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March 2018, Volume 68, Issue 3

Case Reports

Metaplastic breast cancer: A case report

Serdar Surenkok  ( Acibadem University, Vocational School of Health Services )
Emre Tahberer  ( Department of Radiation Oncology, Acibadem Hospital )
Ahmet Cinkaya  ( Department of Radiation Oncology, Acibadem Hospital )
Hilmi Kodaz  ( Department of Medical Oncology, Acibadem Hospital )
Aysenur Deger  ( Department of Pathology, Dumlupinar University, Turkey )

Abstract

Metaplastic carcinomas of the breast are very rare and constitute less than 0.5% of all breast cancers. Breast metaplastic carcinomas are aggressive.They have worse prognosis compared to other breast cancers. We present a case diagnosed with metastatic breast cancer due to the rare occurrence of these tumours in treatment of which surgical chemotherapy, radiotherapy and hormonotherapy are employed together.

Keywords: Metaplastic carcinoma, Chemotherapy, Radiotherapy, Surgery.


Introduction

Breast cancer is one of the foremost causes of cancer-related deaths in women. The most common type of breast cancer is invasive ductal carcinoma. Metaplastic carcinomas of the breast (MBC) are very rare and constitute <0.5% of all breast cancers. Breast metaplastic carcinomas are aggressive. They have worse prognosis compared to other breast cancers. Metaplastic breast cancers tend to spread haematogenously. It is a mixed tumour containing malignant mesenchymal and epithelial elements. In general, it is triple negative so it is resistant against hormonotherapy.1 Metaplastic breast cancers may show similar features with radiological invasive ductal breast cancer. Metaplastic breast carcinomas are generally observed subsequent to 5 decades. They tend to be present with faster growth and larger masses compared to invasive breast cancers. Response ratio is low to adjuvant and neoadjuvant therapy in metaplastic breast cancer. There is no standard chemotherapy regimen. However, taxane based chemotherapy may be effective.2 Potential target-based treatments are expected to provide good results. However, there is a small amount of data on these patients.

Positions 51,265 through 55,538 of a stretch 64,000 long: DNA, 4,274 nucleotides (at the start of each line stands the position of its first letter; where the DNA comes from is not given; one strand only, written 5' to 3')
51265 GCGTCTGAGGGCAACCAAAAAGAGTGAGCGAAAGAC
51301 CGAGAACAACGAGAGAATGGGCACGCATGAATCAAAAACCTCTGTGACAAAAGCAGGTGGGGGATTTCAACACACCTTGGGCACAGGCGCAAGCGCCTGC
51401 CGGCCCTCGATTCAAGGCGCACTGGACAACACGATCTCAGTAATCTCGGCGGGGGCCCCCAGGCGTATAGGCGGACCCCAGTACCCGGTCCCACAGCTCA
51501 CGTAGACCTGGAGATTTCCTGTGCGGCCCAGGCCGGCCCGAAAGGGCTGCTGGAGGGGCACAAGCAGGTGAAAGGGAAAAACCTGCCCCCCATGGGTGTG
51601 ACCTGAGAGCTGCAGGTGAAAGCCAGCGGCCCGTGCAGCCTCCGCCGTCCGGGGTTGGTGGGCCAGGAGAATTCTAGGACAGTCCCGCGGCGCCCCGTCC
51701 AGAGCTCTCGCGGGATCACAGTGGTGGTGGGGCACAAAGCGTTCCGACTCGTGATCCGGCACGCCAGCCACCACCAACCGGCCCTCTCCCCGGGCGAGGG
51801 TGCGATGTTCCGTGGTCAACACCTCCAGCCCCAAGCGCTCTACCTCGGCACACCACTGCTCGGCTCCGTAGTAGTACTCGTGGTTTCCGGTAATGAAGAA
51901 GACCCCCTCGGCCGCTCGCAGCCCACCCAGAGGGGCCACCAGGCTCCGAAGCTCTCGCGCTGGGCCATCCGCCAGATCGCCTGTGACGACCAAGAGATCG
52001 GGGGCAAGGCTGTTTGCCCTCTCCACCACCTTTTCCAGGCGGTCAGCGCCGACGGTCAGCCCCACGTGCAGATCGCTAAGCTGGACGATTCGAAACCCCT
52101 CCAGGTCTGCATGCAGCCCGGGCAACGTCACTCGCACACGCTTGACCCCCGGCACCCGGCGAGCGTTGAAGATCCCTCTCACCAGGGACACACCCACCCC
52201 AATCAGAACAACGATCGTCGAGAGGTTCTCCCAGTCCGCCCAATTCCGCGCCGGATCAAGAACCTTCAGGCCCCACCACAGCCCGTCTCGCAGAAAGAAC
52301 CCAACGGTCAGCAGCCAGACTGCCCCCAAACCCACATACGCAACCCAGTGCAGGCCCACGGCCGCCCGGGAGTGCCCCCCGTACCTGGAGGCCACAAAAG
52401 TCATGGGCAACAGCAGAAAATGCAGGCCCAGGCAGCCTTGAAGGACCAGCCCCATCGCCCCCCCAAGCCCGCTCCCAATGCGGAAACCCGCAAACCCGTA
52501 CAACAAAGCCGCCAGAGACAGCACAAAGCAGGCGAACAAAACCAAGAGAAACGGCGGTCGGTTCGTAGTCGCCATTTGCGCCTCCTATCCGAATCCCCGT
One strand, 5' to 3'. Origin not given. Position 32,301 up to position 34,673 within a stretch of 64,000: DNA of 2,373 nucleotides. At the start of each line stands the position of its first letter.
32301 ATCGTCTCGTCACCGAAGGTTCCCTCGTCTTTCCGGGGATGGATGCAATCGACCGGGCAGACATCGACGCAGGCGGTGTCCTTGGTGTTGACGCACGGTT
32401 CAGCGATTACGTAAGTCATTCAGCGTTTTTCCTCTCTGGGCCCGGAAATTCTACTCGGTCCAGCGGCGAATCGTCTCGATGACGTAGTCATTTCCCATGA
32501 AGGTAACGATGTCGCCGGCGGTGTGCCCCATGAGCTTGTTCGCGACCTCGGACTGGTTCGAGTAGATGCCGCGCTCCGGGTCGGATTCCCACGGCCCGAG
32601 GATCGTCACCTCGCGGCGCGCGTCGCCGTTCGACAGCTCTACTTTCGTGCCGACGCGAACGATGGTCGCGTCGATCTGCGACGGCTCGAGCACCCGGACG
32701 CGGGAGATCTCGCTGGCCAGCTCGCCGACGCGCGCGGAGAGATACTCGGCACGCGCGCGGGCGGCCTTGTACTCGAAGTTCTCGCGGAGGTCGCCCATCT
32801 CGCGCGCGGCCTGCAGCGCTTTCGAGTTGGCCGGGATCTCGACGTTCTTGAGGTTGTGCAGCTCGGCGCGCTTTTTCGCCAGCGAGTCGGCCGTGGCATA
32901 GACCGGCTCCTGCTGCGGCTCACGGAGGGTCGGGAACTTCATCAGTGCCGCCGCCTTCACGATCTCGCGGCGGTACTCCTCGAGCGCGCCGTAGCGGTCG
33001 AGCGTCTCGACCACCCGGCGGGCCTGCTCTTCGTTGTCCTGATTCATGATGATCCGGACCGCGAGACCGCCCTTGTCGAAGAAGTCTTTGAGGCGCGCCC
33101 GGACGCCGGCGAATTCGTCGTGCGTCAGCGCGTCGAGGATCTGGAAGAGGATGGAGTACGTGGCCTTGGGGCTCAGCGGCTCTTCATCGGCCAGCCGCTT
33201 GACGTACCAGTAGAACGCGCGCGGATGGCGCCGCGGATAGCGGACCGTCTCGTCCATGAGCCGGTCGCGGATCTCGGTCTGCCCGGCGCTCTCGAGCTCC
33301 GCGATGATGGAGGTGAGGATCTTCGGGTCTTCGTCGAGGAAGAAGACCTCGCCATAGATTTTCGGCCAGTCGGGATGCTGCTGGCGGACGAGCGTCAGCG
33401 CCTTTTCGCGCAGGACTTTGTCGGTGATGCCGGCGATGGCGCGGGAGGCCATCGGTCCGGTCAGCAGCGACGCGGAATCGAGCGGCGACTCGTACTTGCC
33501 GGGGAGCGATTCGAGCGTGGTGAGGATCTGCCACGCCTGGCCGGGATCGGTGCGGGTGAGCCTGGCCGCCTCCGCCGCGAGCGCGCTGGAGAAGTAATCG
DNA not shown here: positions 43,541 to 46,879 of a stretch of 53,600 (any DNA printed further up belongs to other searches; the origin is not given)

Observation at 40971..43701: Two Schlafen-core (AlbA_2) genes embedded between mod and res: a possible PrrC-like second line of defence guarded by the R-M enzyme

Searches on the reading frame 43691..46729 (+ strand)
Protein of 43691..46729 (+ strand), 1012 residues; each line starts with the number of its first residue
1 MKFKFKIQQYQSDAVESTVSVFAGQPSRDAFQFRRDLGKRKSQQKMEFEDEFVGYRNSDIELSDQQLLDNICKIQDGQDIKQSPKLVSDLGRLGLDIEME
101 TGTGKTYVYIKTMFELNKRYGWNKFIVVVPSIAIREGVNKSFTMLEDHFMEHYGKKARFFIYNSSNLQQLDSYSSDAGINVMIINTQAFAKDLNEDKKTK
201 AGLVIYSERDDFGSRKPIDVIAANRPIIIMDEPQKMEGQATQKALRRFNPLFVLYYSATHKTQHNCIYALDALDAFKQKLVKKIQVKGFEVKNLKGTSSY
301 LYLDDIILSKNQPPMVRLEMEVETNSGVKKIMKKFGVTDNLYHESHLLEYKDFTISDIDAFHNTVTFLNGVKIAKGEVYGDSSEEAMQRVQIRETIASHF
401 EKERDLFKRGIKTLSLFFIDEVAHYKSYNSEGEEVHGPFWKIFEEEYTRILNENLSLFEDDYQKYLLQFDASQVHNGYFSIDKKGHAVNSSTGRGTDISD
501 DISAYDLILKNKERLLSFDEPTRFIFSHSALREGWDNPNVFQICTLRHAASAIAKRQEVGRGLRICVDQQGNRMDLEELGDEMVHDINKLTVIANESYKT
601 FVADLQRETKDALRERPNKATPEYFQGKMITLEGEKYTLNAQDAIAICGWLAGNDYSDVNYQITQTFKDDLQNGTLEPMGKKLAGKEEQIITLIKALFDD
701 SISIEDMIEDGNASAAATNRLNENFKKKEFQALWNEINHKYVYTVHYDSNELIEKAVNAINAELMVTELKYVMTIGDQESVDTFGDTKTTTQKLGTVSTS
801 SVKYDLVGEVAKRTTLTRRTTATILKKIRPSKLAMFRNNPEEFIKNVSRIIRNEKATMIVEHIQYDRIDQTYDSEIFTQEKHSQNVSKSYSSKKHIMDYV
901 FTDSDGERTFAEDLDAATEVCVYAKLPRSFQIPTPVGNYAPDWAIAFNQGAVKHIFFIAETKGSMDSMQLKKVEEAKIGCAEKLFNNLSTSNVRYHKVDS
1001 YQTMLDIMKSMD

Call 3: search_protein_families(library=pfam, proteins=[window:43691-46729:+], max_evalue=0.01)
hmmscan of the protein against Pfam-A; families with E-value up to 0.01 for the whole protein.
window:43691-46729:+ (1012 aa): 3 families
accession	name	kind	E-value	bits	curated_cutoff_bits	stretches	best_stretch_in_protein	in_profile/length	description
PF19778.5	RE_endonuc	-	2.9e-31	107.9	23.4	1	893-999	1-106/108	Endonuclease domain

Case Report

A 56-year-old female patient presented to the Acibadem Eskisehir Hospital Department of Radiation Oncology in March 2016, in Turkey. She complained of a mass in her right breast. Positron emission tomography was carried out which showed a 32 mm diameter mass with micro lobule contour in the upper middle quadrant of the right breast also seen in the mammography done subsequently (Figure-1).



No distant metastases were detected and right modified radical mastectomy was performed. The pathology report revealed as metasplastic carcinoma with osseous differentiation. In immunohistochemical staining pankeratin, ck5 / 6, ck7, 34Be12 in the focal area were stained positive and P63, SMA, CD68, Alpha 1 Antitripsin, Vimentin were stained positive in common areas (Figure-2-5).









The patient received 4 cycles of taxotere chemotherapy subsequent to 4 cycles of fluorouracil doxorubicine cyclophosphamide. The patient had 50 Gy peripheral lymphatics and chest wall radiotherapy. Routine follow-up of the patient continues showing no complications. No recurrence or metastasis occurred during the 6-month follow-up. This case was approved by the Chairman of Department of Radiation Oncology and consent form was signed by the patient, for publishing the case.

Discussion